Check Your Equipment, Keep It Clean
Always check the rubber gasket and the seal that lines the lid of the cooker to make sure it isn’t cracked, ripped or missing anything. In fact, depending on how often you use your cooker, some manufacturers recommend replacing these pieces annually. Also check to make sure that there is no dried food on the rim of the pot, which could break the seal. When it comes time to clean your cooker, remove the gasket and wash it separately, along with the lid and the pot. Clean the valve with a small utensil. You will know it is not clogged if it moves freely and isn’t stuck. Store the cooker with the lid upside down on the pot, rather than locked in place. If the cord becomes frayed or you drop the pot and notice damage, refrain from using the appliance until it has been checked for safety.
Follow The Recipe
A pressure cooker needs liquid to create the steam that cooks the food. A good recipe will take this into account, but if you’re creating your own, you’ll need at least 1/2 cup of water or other liquid. For most foods, don’t fill the pressure cooker more than two-thirds full, to avoid the possibility of food blocking the vents.
Prepare For Blocked Valves While Cooking Certain Foods
Some foods can block the steam valves and the pressure release vents. Foods that have been known to do this include pasta, rhubarb, split peas, oatmeal, applesauce and cranberries. If you cook these foods, follow a trusted recipe and make sure that the amount in the pot is below the recommended maximum fill line.
Never Use Oil
You should never use oil of any type in a pressure cooker. Using even a tiny amount of oil can be very dangerous and cause the gasket and other parts to melt.
Follow Manufacturer Directions To Release Pressure
You should review your user manual for this step. If you don’t have access to it, Spruce.Com offers these great directions on how you can release pressure in three ways.
- Remove the cooker from the heat, letting it sit until the pressure pin goes down (natural release).
- Run cold water over the lid of the closed pan (cold water release).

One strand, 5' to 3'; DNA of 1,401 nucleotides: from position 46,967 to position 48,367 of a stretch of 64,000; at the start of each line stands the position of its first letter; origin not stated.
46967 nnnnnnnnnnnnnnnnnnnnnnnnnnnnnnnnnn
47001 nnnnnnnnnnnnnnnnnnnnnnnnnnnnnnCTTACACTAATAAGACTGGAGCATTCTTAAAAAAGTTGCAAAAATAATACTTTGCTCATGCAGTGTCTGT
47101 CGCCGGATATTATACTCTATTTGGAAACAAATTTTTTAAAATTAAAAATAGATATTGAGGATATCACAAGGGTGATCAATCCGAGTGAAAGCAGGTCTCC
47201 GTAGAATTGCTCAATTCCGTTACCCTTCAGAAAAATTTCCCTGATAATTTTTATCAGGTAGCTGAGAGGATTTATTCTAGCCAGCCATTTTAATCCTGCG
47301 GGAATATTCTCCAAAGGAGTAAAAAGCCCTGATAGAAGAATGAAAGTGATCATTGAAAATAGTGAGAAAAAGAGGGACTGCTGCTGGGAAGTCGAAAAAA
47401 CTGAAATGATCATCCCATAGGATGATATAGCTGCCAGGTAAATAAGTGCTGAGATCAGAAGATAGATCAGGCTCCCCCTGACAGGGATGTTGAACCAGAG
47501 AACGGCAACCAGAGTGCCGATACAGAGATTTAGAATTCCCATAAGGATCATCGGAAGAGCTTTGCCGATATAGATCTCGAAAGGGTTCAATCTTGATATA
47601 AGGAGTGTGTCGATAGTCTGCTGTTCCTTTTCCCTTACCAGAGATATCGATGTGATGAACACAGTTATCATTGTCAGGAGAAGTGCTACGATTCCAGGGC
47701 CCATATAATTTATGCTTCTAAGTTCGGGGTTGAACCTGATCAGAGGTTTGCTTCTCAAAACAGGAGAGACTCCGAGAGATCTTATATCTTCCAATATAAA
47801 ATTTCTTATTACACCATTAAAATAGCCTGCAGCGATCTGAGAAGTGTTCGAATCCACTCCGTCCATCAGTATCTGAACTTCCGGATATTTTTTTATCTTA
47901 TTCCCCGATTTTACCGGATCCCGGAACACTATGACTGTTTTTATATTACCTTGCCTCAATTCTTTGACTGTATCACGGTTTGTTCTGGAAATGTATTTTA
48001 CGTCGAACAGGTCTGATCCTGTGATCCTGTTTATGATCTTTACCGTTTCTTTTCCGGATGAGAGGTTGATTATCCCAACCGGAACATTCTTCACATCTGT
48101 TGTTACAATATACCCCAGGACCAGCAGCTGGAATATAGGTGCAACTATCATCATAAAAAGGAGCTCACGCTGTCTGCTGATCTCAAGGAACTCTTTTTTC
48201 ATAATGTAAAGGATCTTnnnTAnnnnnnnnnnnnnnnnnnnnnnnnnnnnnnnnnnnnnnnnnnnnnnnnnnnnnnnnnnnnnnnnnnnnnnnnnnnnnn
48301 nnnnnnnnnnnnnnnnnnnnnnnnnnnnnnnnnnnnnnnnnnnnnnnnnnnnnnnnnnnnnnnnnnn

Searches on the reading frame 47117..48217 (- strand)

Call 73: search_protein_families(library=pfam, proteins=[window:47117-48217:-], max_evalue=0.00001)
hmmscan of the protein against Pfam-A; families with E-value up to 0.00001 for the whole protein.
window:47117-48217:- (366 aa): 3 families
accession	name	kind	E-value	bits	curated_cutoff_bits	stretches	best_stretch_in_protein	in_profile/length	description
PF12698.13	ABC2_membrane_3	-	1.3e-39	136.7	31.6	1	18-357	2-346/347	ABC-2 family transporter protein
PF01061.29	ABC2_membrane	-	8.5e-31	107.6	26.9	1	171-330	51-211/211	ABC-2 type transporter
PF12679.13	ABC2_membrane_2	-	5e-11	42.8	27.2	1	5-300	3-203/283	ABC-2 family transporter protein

- Use the pot’s steam release valve to expel the steam (quick release).
Make sure to protect your hands with pot holders as you’re handing the cooker, and if you’re using the quick release method, be sure that your face, hands, and body are away from the steam vent.
When you open the cooker after the steam has been released, hot steam will still escape from the pot, so as you open the pot, tip the lid away from you and hold it over the pot so that the hot condensation doesn’t drip onto your skin or clothing.
Don’t Buy A Second Hand Cooker
Buying items that were used can be a great way to save money, but we would encourage you to leave pressure cookers and other appliances that are warrantied off that frugal spending list. Used models may be suffering from cracked gaskets, missing seals, and broken lids or ones that don’t fit properly. They may have also been recalled. So, save yourself the explosion and injury and just buy new.
Have you ever had a cooking injury caused by a faulty product like a pressure cooker?
Who Is At Fault For A Pressure Cooker Injury?
Give the product liability attorneys at Wagner Reese a call if you have sustained an appliance-related injury and we can assist you with your case. To speak to the attorneys at Wagner Reese today, call our Indianapolis office location at (888) 204-8440 or email us with your pressure cooker injury story by using our free contact form.